Transcription regulation in the hyperthermophilic crenarchaeon Thermoproteus tenax strain Kra1
Duisburg, Essen (2010), 106 Bl.
Dissertation / Fach: Chemie
Fakultät für Chemie » Biofilm Center
Siebers, Bettina (Doktorvater, Betreuerin)
Ehrenhofer-Murray, Ann (GutachterIn)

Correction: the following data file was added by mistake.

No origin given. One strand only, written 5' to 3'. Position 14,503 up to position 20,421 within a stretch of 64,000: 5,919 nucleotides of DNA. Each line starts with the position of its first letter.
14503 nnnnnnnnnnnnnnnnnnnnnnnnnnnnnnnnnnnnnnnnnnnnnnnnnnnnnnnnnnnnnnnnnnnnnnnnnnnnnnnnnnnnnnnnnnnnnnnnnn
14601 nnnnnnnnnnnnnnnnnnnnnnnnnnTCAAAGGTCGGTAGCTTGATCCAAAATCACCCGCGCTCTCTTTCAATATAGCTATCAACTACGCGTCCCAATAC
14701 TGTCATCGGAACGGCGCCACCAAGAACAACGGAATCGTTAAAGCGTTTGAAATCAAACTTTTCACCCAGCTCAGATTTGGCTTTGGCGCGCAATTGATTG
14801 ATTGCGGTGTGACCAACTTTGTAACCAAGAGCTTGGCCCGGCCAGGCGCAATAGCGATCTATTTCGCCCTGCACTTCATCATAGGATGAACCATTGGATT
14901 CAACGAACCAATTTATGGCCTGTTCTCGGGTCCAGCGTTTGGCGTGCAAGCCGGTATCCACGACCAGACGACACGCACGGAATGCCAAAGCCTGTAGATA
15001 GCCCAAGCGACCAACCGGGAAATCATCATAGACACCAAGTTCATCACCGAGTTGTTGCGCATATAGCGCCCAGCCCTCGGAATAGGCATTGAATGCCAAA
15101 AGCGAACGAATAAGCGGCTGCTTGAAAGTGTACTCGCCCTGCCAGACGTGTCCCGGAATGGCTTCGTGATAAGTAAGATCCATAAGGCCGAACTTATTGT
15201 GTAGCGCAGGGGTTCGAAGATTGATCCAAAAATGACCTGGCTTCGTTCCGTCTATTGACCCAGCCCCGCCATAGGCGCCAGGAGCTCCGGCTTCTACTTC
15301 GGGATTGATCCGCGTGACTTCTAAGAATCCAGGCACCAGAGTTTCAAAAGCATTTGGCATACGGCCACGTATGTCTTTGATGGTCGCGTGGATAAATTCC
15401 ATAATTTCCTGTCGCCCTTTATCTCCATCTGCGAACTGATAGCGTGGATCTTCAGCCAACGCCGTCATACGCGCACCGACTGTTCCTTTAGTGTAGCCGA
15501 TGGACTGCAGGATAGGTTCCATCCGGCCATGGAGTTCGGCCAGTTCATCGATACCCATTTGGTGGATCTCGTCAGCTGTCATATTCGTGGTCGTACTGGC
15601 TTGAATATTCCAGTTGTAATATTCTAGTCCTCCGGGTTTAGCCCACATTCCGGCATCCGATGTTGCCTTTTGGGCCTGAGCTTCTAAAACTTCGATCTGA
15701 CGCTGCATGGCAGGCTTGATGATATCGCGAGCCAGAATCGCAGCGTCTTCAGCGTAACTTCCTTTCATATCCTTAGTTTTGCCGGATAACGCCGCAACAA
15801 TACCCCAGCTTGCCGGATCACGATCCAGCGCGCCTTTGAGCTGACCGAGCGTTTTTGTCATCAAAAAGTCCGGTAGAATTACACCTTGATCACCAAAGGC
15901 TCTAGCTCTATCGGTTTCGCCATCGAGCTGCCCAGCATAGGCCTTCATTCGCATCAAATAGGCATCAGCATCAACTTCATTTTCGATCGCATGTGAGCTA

Archaeal transcription is generally regarded as simpler model of eukaryotic transcription (BALIGA et al., 2000). Relatively little is known about the interaction of gene-specific regulators and the basal transcription apparatus and about how transcriptional regulation in Archaea helps to confer fitness across a broad range of environments, including hostile ones. Multiple forms of the general transcription factors (GTFs), TBP and TFB, are commonly found in Archaea (LANGER et al., 1995). It has been suggested previously that multiple TBPs and TFBs might function similar to bacterial sigma-factors, which regulate transcription in response to environmental changes (PAYTUBI & WHITE, 2009). In the group of Crenarchaeota, only TFB1 from S. solfataricus and S. acidocaldarius (BELL & JACKSON, 2000) and recently, TFB3 from S. solfataricus (PAYTUBI & WHITE, 2009) have been studied biochemically. However, the role of TFB2 in Crenarchaeota is still unknown and no tfb knockout mutants are available for any of the crenarchaeal TFBs. The hyperthermophilic crenarchaeon T. tenax genome encodes one TBP and four TFBs. Bioinformatic analyses revealed that Ttx-TFB1 harbors a Zn-ribbon motif, B-finger and two cyclin domains similar to other TFB homologues in Archaea, however, Ttx-TFB2-4 possess significant modifications in secondary structure. In order to study the function of Ttx-GTFs, recombinant proteins were expressed in E. coli. EMSAs were performed using the fba-pfp promoter and revealed that Ttx-TFB1, as classical TFB, binds to DNA stable in a TBP-dependent manner whereas Ttx-TFB2 and Ttx-TFB3 shows stable DNA binding independent of TBP. To our knowledge, this is the first report of a TFB homologue binding DNA independent of TBP. Exo III footprinting analyses using the fba-pfp promoter (encoding fructose-1,6-bisphophate aldolase and PPi-dependent phosphofructokinase in T. tenax (SIEBERS et al., 2004)) illustrate that Ttx-TFB1 binds to the core promoter (from position -38 to -21), which is stabilized by Ttx-TBP. However, for Ttx-TFB2, no binding to the BRE/TATA box of the fba-pfp promoter region and no influence of Ttx-TBP is observed. Furthermore, Ttx-TFB1 and Ttx-TFB2 bind in addition to a sequence (from position -101 to -84) with high similarity to BRE/TATA box of the archaeal consensus promoter (SLUPSKA et al., 2001). Mutations of the fba-pfp promoter region affected the stability of the binding of Ttx-TFB1/Ttx-TBP complex to DNA suggesting that the complex binds unstable to the region -101/-84. The stable binding of Ttx-TFB2 to the region -101/-84 suggest that this region might function similar to an upstream activation sequence (UAS) for the fba-pfp promoter of T. tenax. Therefore, these results suggest that Ttx-TFB2 does not function as basal transcription factor (i.e. typical TFIIB), but rather as transcriptional activator; similar to the function of Sso-TFB3 (PAYTUBI & WHITE, 2009). Multiprotein bridging factor 1 (MBF1) is a transcriptional co-activator that bridges a sequence-specific activator and TBP in Eukaryotes. MBF1 is absent in Bacteria, but is well- conserved in Eukaryotes and Archaea and harbors a C-terminal Cro-like Helix Turn Helix (HTH) domain, which is the only highly conserved, classical HTH domain that is vertically inherited in all Eukaryotes and Archaea. Phylogenetic analyses revealed a common distribution of MBF1 in all Archaea with available genome sequence. The main structural difference between archaeal MBF1 (aMBF1) and eukaryotic MBF1 is the presence of a Zn-ribbon motif in aMBF1. The function of co-activators from Archaea has been not studied so far and the biological role of aMBF1 as multiprotein bridging factor has not been documented. In yeast the MBF1 mediated activation of histidine synthesis by the bZIP-like activator GCN4 has been well studied (TAKEMARU et al., 1998). To study the function and therefore the evolutionary conservation of MBF1 and its single domains, complementation studies in yeast (mbf1Δ) as well as domain swap experiments between aMBF1 and yMBF1 were performed. In contrast to previous reports for eukaryal MBF1 (i.e. Arabidopsis thaliana, insect and human), the two archaeal MBF1 orthologs, TMBF1 from the hyperthermophile T. tenax and MMBF1 from the mesophile M. mazei were not functional for complementation of a yeast mutant lacking MBF1 (mbf1Δ). From 12 chimeric proteins representing different combinations of the N-terminal, core domain, and the C-terminal extension from yeast and aMBF1, only the chimeric MBF1 comprising the yeast N-terminal and the core domain fused to the archaeal C-terminal part was able to restore full wild-type activity of MBF1. The yMBF1 mutant lacking the C-terminal part was also able to restore MBF1 activity, suggesting that this part is not important for MBF1 function. The absence of bZIP-like proteins in the archaeal domain, the presence of a Zn-ribbon in the divergent N-terminal domain of aMBF1 and the complementation experiments using Archaea- yeast chimeric proteins presented here suggests no obvious conservation in biological function of MBF1 within Archaea and Eukaryotes. It is tempting to speculate that aMBF1 might act as a single regulator, which directly interacts with DNA for transcriptional regulation via its Zn-ribbon motif. To our knowledge, this is the first experimental study to gain insight about the physiological function of MBF1 in Archaea.